BOB GARFIELD: Heard about Jennifer Mee, the Florida 15-year-old who's had the hiccups for a month solid? Here she was this week on morning TV. [TV CLIP:] MEREDITH VIEIRA: Good morning to you all. MAN: Good morning, everybody. MEREDITH VIEIRA: I feel so bad for you. JENNIFER MEE: Good morning. MEREDITH VIEIRA: Jennifer, I know this started January 23rd - [JENNIFER MEE HICCUPING INTERMITTENTLY DURING INTERVIEW] - first period, science class, out of nowhere. JENNIFER MEE: Yeah. MEREDITH VIEIRA: First it's kind of funny. It's not funny, is it? JENNIFER MEE: Not anymore, it's not. MEREDITH VIEIRA: No. JENNIFER MEE: Not at all. [HICCUPS] [END TV CLIP] BOB GARFIELD: That was Meredith Vieira of NBC's Today Show. Good Morning America desperately wanted "Hiccup Girl," too, but failed to snag her, albeit not for want of trying. According to Jennifer's father, GMA bookers called 57 times, trying to coax the kid onto ABC.
The episode has brought the latest stain of disrepute on the soft news industry, this right after the death of basket case pin-up girl Anna Nicole Smith consumed 50 percent of all cable news airtime over two days, plus Britney sheared and other earth-shaking developments that trumped, for instance, President Bush's saber-rattling towards Iran. Doesn't this prove that the media have surrendered and that society is doomed?
No, it doesn't mean that. Oh, sure, GMA needs to learn the difference between persistence and harassment, and yeah, there are more important things than hiccupping teenagers. But hold on just one second. Aren't you curious about what it's like to deal with this? [CLIP]: CORRESPONDENT: You've been to a pediatrician – [JENNIFER MEE HICCUPS] - a cardiologist, a neurologist, blood tests, a CT scan, an MRI. No idea what – [END OF CLIP] BOB GARFIELD: Oh, yeah. In fact, 15 years or so ago, for All Things Considered, I interviewed a fellow named John Crosland who had the hiccups for three decades. The story served no journalistic purpose beyond what they used to call "human interest." But see, the thing about human interest is that humans are interested in it. Sound editorial judgment doesn't mean never slaking the public's thirst for the trivial. Sometimes producers and editors are compared to doctors who are supposed to prescribe what's healthy, not what the patient necessarily wants. A good analogy, up to a point, but editors are also like bartenders, who must served up what's ordered provided they know when to say, sorry, bub, you've had enough.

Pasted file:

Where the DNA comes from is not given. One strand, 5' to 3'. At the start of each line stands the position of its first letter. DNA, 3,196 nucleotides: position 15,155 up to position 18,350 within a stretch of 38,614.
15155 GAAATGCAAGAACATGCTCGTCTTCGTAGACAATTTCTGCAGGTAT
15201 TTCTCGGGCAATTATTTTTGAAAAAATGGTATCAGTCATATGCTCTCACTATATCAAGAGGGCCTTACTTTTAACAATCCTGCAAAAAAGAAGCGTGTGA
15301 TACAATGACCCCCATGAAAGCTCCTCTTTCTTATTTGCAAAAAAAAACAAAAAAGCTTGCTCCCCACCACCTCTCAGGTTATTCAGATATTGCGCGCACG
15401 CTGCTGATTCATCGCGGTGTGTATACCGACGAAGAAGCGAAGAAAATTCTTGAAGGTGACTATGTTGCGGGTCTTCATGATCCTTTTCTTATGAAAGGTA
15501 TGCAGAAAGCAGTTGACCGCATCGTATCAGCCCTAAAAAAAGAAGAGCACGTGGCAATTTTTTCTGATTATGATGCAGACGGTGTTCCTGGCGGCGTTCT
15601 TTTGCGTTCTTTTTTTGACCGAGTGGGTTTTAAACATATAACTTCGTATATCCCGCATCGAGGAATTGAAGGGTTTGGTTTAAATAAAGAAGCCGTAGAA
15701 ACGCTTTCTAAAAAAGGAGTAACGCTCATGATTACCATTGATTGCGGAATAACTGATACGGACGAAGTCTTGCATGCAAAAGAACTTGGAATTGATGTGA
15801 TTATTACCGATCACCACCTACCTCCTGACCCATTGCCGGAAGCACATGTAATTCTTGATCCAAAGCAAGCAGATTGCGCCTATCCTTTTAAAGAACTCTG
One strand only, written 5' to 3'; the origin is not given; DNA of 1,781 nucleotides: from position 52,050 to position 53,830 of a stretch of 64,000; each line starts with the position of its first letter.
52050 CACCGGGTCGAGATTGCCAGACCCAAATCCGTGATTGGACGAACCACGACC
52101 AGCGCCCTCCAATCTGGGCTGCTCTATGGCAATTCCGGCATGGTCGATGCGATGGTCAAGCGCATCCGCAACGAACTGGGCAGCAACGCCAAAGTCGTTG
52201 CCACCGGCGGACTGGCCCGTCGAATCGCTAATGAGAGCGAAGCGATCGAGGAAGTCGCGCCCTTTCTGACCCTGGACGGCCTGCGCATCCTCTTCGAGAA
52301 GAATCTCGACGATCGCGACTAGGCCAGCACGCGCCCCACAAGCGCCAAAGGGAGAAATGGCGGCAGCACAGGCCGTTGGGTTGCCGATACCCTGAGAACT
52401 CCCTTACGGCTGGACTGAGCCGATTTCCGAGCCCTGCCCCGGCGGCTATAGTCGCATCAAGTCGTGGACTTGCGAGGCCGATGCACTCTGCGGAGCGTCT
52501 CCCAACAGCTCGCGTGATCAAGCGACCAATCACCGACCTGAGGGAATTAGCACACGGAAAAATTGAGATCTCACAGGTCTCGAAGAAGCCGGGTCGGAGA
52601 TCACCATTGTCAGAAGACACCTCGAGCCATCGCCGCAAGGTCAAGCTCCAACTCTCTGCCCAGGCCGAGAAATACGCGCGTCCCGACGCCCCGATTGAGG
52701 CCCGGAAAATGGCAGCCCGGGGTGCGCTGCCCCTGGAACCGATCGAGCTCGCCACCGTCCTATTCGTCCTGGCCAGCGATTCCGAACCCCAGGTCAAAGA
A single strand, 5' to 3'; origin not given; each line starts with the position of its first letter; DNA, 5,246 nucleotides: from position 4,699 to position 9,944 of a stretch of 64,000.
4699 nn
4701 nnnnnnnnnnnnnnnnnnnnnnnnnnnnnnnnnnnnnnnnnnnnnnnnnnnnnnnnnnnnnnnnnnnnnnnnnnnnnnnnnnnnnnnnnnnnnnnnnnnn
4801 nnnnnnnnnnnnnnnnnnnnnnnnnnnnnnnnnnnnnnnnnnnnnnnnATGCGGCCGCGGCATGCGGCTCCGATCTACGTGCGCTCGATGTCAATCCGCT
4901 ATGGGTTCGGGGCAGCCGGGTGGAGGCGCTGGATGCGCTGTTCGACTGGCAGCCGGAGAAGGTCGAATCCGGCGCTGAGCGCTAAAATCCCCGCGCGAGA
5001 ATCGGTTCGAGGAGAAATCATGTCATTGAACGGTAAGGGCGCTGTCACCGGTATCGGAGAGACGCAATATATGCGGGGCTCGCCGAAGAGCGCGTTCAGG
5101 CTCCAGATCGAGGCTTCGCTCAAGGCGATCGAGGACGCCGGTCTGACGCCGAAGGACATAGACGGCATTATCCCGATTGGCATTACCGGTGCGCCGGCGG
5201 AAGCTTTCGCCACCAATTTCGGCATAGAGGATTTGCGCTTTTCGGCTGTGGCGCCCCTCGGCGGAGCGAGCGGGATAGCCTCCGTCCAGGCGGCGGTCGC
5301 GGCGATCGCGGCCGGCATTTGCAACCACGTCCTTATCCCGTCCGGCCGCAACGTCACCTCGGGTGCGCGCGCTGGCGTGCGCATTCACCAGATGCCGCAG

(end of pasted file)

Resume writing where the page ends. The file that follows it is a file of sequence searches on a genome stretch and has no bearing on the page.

As for the idea we've somehow, in 2007, reached news fluff rock bottom, well, here's another Today Show clip. [CLIP]: DAVE GARROWAY: That's a great little toy though for a toy. I wouldn't exactly even call it a toy. It's a- [BELL RINGS] You've brought me a bell? [BELL RINGS][END TV CLIP] BOB GARFIELD: That was Today host Dave Garroway talking to his sidekick, J. Fred Muggs. This was in 1953. Muggs-- was a chimpanzee. [MUSIC UP AND UNDER] BOB GARFIELD: That's it for this week's show. On the Media was produced by Megan Ryan, Tony Field, Jamie York and Mike Vuolo, and edited – by Brooke. Dylan Keefe is our technical director and Jennifer Munson our engineer. We had help from Peter Garner and Chris Worth. Our webmaster is Amy Pearl. BROOKE GLADSTONE: Katya Rogers is our senior producer and John Keefe our executive producer. Bassist/composer Ben Allison wrote our theme. This is On the Media from WNYC. I'm Brooke Gladstone. BOB GARFIELD: And I'm Bob Garfield. [MUSIC TAG](FUNDING CREDITS)